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A Challenging Endeavour

Words & Photos: Edward Danneberg


If you’re a MOPAR fan, finding a suitable project on a budget can be a difficult, if not daunting task. With much of the highly sought after metal already either spoken for or rerunning their last molecules to the earth, it is getting exceedingly difficult to find something that is both reasonably complete and somewhat rebuildable.

 Like many young men growing up in the 70’ and later, the MOPAR bug hit me early when, along with my Dad – a body shop owner and MOPAR fan himself – I had a hand in  building a ’66 Plymouth Valiant Signet. A beautiful tribute to the brand, it was done in mile-deep black lacquer (the show-paint of the time), a balanced and tuned 383, “final-run” Cragar wheels and bias-ply tires, with a white vinyl top.

Although I loved that car, I made a young man’s mistake of selling to pay off some credit card debt. Ever since, I have felt the sting of guilt and nostalgia for doing so. Now in my 40’s, with a new-found interest in the car hobby, along with the filter of time to want to correct past mistakes, I was ready to find a project worthy of the one that got away.

Rewind to 3years ago, when an ad in The Auto Trader caught my eye. Upon calling the number listed, I found that a group of local MOPAR Cub members had this - and several other – projects sitting in a farmer’s field near Laird, SK. This particular ride was a very complete and unmolested ’74 dodge Challenger, still barely running under her own power.

Already well into the big-money-for-MOPAR-era, the current caretakers where looking to get a princely sum for it. After some negotiating, and agreeing to also buy some of the required sheet-metal through them, I still paid too much but didn’t really care. I happily loaded up what extra parts they had and drove it out to where I could get it on the hook for the trip back home in the dead of a Saskatchewan winter. I was finally going to redo a MOPAR in the memory of the one that got away and finally be able to make amends to my long-departed father.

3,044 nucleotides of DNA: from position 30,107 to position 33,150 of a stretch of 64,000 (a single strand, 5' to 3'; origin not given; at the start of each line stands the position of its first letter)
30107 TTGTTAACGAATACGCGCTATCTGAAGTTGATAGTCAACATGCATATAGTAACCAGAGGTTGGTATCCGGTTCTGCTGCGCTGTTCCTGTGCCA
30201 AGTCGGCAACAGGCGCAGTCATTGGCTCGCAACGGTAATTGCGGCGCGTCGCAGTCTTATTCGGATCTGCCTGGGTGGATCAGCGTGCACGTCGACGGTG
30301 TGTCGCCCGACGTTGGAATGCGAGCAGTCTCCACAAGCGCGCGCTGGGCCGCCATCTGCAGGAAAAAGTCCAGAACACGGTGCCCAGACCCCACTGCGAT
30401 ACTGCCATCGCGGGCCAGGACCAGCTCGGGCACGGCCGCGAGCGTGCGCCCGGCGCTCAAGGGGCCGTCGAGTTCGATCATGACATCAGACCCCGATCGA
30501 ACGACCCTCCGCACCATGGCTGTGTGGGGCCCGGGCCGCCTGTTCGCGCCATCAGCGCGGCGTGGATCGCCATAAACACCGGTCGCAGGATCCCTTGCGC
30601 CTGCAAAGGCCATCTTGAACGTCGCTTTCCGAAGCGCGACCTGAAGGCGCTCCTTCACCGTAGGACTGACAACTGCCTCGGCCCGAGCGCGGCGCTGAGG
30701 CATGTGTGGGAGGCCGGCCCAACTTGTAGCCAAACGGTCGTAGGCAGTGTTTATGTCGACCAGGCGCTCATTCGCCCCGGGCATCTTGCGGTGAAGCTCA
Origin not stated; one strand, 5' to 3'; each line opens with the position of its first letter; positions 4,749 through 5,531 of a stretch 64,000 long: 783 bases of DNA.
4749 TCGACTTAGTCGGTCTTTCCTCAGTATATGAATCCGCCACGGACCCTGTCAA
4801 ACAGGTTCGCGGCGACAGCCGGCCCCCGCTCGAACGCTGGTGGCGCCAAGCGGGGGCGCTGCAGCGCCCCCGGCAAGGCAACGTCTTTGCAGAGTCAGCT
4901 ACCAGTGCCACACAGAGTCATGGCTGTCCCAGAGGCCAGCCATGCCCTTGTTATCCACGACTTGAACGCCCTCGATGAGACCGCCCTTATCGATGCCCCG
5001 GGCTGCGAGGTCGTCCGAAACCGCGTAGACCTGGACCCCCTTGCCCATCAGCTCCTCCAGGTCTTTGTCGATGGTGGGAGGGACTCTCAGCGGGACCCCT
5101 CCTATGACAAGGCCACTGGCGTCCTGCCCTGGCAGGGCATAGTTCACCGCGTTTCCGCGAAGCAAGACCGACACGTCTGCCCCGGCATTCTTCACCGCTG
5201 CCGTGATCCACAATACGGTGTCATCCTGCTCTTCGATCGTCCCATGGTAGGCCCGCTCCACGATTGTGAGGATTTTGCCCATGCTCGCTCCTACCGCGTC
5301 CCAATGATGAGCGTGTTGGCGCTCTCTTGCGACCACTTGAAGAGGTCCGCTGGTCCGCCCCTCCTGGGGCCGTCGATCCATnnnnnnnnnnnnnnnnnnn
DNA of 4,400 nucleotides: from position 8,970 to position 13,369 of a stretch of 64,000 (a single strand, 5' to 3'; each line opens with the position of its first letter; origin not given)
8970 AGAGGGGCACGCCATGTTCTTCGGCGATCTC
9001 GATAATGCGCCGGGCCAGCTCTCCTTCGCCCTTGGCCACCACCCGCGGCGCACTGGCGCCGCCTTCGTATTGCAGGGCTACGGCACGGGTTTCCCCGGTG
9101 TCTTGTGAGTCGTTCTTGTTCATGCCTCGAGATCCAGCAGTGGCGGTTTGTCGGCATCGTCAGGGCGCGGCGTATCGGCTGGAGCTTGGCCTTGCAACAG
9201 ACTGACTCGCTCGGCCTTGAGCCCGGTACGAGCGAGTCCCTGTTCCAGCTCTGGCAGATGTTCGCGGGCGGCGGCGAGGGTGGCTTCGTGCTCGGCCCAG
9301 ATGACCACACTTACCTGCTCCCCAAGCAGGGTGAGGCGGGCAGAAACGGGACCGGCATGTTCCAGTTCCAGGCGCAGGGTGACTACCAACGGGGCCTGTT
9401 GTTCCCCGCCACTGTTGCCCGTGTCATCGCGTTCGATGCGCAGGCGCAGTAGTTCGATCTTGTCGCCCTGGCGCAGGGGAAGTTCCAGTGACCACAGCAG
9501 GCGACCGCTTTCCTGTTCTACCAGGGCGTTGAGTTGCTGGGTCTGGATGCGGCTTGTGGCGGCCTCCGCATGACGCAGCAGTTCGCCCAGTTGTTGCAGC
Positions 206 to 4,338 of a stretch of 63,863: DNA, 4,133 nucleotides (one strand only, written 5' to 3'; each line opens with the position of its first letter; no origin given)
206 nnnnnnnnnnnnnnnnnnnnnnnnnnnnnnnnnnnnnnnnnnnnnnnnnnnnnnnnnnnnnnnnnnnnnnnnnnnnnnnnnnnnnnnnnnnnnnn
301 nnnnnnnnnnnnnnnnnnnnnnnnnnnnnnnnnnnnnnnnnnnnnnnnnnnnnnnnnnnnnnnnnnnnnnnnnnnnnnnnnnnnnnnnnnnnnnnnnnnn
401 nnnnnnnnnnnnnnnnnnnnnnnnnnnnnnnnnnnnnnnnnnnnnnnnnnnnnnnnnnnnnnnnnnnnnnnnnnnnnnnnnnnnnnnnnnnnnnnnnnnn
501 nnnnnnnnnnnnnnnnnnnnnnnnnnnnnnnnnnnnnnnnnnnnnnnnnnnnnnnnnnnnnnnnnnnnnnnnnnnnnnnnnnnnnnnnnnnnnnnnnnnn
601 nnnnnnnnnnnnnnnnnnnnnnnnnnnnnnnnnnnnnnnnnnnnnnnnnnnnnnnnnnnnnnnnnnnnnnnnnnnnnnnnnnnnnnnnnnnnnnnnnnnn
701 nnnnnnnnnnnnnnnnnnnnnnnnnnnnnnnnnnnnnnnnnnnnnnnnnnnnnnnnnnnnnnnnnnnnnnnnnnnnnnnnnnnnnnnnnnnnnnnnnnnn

Once back in my small 2-car attached garage, already squeezed by a massive ’67 Galaxie that I had completed the year before, I took stock – and plenty of photo’s – of my new prize. As my two boys jumped in and pretended to be Vanishing Point hero’s, I listed all the parts I would need to bring the well—used and final-year example of one of the most iconic muscle cars of all time back to it’s as-sold-as glory.


While the car had retained nearly every part it rolled off the factory floor with, it had lived a long, hard life in the Prairie environs and would need a full, bolt-by-bolt, restoration.


New quarters, inner fenders, trunk drop-offs and rockers would be needed for sure as well as an entire interior. Bumpers and headlight rings would need plating and the wheels, while complete, would need serious attention. As front fenders where not available for a few more years for Challengers, my metal-work fabrication and skills would have to be tested as well.

Tear-down is always one of the most fun parts of any project. After having done a few resto’s in my time and reading hundreds of issues every car publication gracing my local newsstands, I knew enough to carefully photograph the teardown and to bag and label everything as it was removed. After a couple of weekends, I had the beginnings of what was no a daunting task. While projects can quickly turn from fun to overwhelming, the key is to remain organized and focus on one part – or area – at a time.


Week by week, owing largely to a wife who is also a car fan, in addition to being a fantastic friend, wife and Mother to our 2 boys, I managed to get the hulk cleaned up and the metal work under way. Having learned the craft in the 70’s, when lead was still used, all my previous builds where done with a gas welder. For this project however, I launched myself into the 21st Century and purchased a very inexpensive flux-cored welder.


While commonly referred to as a MIG (Metal Inert Gas) welder, it is not truly MIG if you aren’t using a shielding gas. From a sheet of 18 gauge steel I carefully cut and formed pieces for each weekend’s task, including inner and outer fenders, pieces for the inner rockers, inner floor patches and the drives floor as well. As I was grinding and working the patch panels, I found the wire used for flux core welding is much harder to work than gas welding rod. As per sources I had read, the new welding material was much more difficult to shape and apt to crack if worked to vigorously, thus requiring adjustments in how you work each weld.

There were a few parts, like where the quarter tucked under the bumpers and end panel, where I reverted to the Oxy-acetylene welder. This resulted in a softer weld and more shaping could occur, resulting in a nicer end-result, ultimately requiring little or no filler to finish

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